“We see a variety of mental and physical health issues, from ADHD, depression, anxiety, and even some more serious mental disorders like schizophrenia,” shares Mark Ballenger, Crossroads Program Manager.
Crossroads and Laura’s Home offer classes such as Anger Management, Dialectical Behavior Therapy (DBT), and parenting classes in order to help clients cope with past trauma and learn how to set healthy boundaries for themselves and others.
Amanda, a former Laura’s Home client and aspiring nurse, understands how DBT impacts her relationship with both her son and her work. Before taking the class, she struggled to have empathy for her son when he was hurt physically or emotionally.
She laughs now saying, “How did I ever think I was going to be a nurse when I wouldn’t validate my son’s feelings? What about when I’m in a hospital setting and I’m supposed to be a comforter, and I’m helping the doctor — but how can I help the patient? And my son, if he falls off his bike, he just wants comfort and love, and I wasn’t giving that. And I realize how can I do that all, even in a career. I learned all this through DBT.”
Improving the health of children who have experienced trauma and homelessness is also a high priority for The City Mission, which is why Laura’s Home ensures that children from infants to high schoolers have the tools they need to develop healthy eating and fitness habits.
For little ones, Childcare holds exercise time for about 10 minutes each day. Children are taught simple exercises through fun and play — jumping jacks and frog jumps, as well as a dance and song time.
“It definitely isn’t pretty or always accurate but we try,” shares Christina Hahn, Family Ministry Coordinator. “It’s a good way to get energy out. We play games like Red Light/Green Light or Simon Says for a running portion, and we don’t always make it feel like organized exercise.”
Additionally, teens will soon be able to access fitness equipment appropriate for their level of development and more mature fitness goals. The City Mission recently met its #GivingTuesday fundraising goal in November 2018, which is allowing them to build a teen-only room with workout equipment such as exercise bikes, strength training equipment, and a punching bag.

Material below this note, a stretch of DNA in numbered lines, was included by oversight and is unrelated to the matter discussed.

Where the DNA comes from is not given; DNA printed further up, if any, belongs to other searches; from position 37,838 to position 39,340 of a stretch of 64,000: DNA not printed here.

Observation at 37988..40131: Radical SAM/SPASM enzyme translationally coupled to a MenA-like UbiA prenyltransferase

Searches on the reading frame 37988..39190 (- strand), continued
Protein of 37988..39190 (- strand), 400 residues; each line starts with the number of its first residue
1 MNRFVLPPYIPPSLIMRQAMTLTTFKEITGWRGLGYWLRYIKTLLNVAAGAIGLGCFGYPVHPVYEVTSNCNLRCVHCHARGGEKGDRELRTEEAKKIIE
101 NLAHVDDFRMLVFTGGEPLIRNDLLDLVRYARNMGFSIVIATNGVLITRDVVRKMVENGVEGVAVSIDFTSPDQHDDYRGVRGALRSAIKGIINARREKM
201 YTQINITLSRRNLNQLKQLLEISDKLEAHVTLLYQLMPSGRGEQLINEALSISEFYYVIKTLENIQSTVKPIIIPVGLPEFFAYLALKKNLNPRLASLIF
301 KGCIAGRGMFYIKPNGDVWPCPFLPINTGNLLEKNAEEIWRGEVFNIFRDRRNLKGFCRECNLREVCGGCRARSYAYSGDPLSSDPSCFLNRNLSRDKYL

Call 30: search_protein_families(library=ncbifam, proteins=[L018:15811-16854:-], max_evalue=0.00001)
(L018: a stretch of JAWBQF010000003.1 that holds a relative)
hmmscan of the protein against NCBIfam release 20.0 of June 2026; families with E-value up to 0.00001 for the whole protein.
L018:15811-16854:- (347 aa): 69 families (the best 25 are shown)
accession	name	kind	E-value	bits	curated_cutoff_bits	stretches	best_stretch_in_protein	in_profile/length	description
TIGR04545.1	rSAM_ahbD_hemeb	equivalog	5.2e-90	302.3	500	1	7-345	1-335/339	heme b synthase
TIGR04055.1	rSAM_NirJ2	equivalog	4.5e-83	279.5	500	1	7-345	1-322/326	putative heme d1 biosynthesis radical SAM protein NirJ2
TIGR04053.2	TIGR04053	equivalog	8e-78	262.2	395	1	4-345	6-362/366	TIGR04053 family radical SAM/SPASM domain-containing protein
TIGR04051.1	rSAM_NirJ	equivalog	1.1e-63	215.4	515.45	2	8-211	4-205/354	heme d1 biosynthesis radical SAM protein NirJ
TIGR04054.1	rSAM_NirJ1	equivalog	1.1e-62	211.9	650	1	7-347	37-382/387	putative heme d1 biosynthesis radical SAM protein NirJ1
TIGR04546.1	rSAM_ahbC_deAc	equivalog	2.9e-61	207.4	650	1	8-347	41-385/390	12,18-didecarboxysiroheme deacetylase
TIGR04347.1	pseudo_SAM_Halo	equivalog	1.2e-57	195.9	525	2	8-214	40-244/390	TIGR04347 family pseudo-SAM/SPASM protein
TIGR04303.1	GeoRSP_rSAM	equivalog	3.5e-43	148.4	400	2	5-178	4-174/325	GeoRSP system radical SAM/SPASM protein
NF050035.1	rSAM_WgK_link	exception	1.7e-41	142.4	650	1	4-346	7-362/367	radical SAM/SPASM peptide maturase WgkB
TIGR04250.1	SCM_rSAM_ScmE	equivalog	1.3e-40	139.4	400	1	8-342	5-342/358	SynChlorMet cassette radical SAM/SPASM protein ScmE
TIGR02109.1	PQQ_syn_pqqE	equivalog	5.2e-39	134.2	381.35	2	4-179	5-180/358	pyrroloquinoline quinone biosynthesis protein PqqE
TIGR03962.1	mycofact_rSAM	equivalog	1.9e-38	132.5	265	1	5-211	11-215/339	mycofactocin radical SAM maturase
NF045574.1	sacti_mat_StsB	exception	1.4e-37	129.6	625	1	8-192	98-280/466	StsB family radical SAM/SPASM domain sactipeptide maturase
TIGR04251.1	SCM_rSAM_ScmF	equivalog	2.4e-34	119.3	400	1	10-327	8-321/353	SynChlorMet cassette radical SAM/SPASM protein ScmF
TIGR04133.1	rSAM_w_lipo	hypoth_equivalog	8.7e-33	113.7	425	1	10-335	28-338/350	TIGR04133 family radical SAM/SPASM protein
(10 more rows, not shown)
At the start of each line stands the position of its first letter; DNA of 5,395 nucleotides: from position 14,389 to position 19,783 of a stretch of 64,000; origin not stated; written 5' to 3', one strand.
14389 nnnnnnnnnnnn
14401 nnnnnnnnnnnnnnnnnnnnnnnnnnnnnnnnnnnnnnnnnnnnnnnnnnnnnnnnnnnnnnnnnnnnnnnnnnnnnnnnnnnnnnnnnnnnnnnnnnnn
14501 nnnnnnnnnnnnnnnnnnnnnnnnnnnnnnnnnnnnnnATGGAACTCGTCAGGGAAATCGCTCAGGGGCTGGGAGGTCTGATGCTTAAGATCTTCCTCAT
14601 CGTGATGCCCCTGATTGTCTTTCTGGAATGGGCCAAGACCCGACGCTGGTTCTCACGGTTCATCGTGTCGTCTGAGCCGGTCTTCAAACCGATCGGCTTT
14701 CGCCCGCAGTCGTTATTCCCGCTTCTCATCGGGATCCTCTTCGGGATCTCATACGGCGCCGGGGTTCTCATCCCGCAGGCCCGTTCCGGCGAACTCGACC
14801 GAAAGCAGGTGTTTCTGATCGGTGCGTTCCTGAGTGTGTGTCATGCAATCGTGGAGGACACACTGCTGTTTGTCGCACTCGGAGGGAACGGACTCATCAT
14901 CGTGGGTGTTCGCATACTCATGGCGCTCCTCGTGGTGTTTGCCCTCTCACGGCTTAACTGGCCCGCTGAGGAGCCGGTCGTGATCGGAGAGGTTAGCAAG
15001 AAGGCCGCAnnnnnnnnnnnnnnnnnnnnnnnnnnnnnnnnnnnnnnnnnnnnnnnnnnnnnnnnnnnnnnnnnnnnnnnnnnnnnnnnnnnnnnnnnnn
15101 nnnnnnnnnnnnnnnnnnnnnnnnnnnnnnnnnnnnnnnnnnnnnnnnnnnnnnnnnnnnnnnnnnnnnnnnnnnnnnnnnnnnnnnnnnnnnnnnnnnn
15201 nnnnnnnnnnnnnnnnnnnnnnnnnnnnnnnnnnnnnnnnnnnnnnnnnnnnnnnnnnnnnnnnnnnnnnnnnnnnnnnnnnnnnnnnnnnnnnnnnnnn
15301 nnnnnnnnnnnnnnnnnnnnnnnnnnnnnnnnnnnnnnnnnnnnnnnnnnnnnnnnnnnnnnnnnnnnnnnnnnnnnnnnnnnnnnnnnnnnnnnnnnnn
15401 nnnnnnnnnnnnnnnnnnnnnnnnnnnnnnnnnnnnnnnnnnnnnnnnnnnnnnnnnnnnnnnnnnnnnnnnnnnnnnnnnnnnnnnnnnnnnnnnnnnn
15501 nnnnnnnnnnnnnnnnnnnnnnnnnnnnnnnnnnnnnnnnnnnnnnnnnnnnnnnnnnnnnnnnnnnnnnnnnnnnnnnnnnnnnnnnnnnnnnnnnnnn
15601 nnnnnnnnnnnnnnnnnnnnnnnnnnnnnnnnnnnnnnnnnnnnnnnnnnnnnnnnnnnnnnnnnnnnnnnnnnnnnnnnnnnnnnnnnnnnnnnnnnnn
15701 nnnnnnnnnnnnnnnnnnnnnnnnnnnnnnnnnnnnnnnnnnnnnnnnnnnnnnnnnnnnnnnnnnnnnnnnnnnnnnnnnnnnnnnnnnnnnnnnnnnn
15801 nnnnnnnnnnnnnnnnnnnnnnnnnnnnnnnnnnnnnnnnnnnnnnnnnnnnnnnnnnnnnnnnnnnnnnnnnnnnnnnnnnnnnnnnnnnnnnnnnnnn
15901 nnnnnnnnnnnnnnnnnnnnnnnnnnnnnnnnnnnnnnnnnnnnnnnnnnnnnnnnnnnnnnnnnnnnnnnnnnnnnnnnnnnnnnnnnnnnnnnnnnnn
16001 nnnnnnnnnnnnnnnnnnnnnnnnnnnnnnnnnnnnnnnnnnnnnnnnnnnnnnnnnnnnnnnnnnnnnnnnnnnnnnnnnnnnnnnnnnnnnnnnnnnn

This year, Laura’s Home also has the ability to offer a more intentional fitness therapy opportunity through a unique program. Sara Menser, a graduate student studying Dance Movement and currently interning with The City Mission, is spending a year at Laura’s Home to help children cope with their world through regulation of body and mind.
“We focus on problems they may be having at school, with friends, family, etc., and find creative solutions to those problems through movement,” Mesner said. “That movement may be as simple as turning some music on and having time to free dance and express themselves, or as complex as learning new breathing techniques and calming methods for when they feel they need it most.
“My main goal is to create a healthy mind-body connection that can help guide them to make healthy choices cognitively, physically and emotionally in the future.”
As you consider your goals for 2019, they may not look much different than the ones of The City Mission’s clients. Developing a healthy body, mind, and habits is something we each will strive for this year. And the opportunities to get healthy that the Mission offers to men, women, and children aren’t just for their guests — they’re for the community too. If you resolved to give back, here are three ways you can be a part of healthy stories in your city.
1. Volunteer to open up fitness opportunities for men. Currently, there are no fitness programs for men at Crossroads. The staff is seeking volunteers that might be able to open their full-size gym on a regular basis so that clients can play basketball or participate in other fitness activities right on campus.
2. Prepare a meal for guests of The City Mission. Share your passion for healthy eating with those who are unable to afford or prepare their own nutritious foods. Your family, office, or group can choose a night to make dinner at The City Mission and eat with the neighbors you’re serving.
3. Mentor a teen in the Pathways program. Many teens at Laura’s Home have lacked consistent, healthy relationships with adults in their lifetime. This year, the Pathways staff is launching a mentorship program for teens at Laura’s Home. The hope is that mentors will spend regular time tutoring teens, sharing skills, and simply getting to know them.
When we resolve to empower others with our time and gifts we don’t just become better versions of ourselves, we create a healthier, greater Cleveland. If you’re interested in providing help in any of the categories above or in your own creative way, email firstname.lastname@example.org.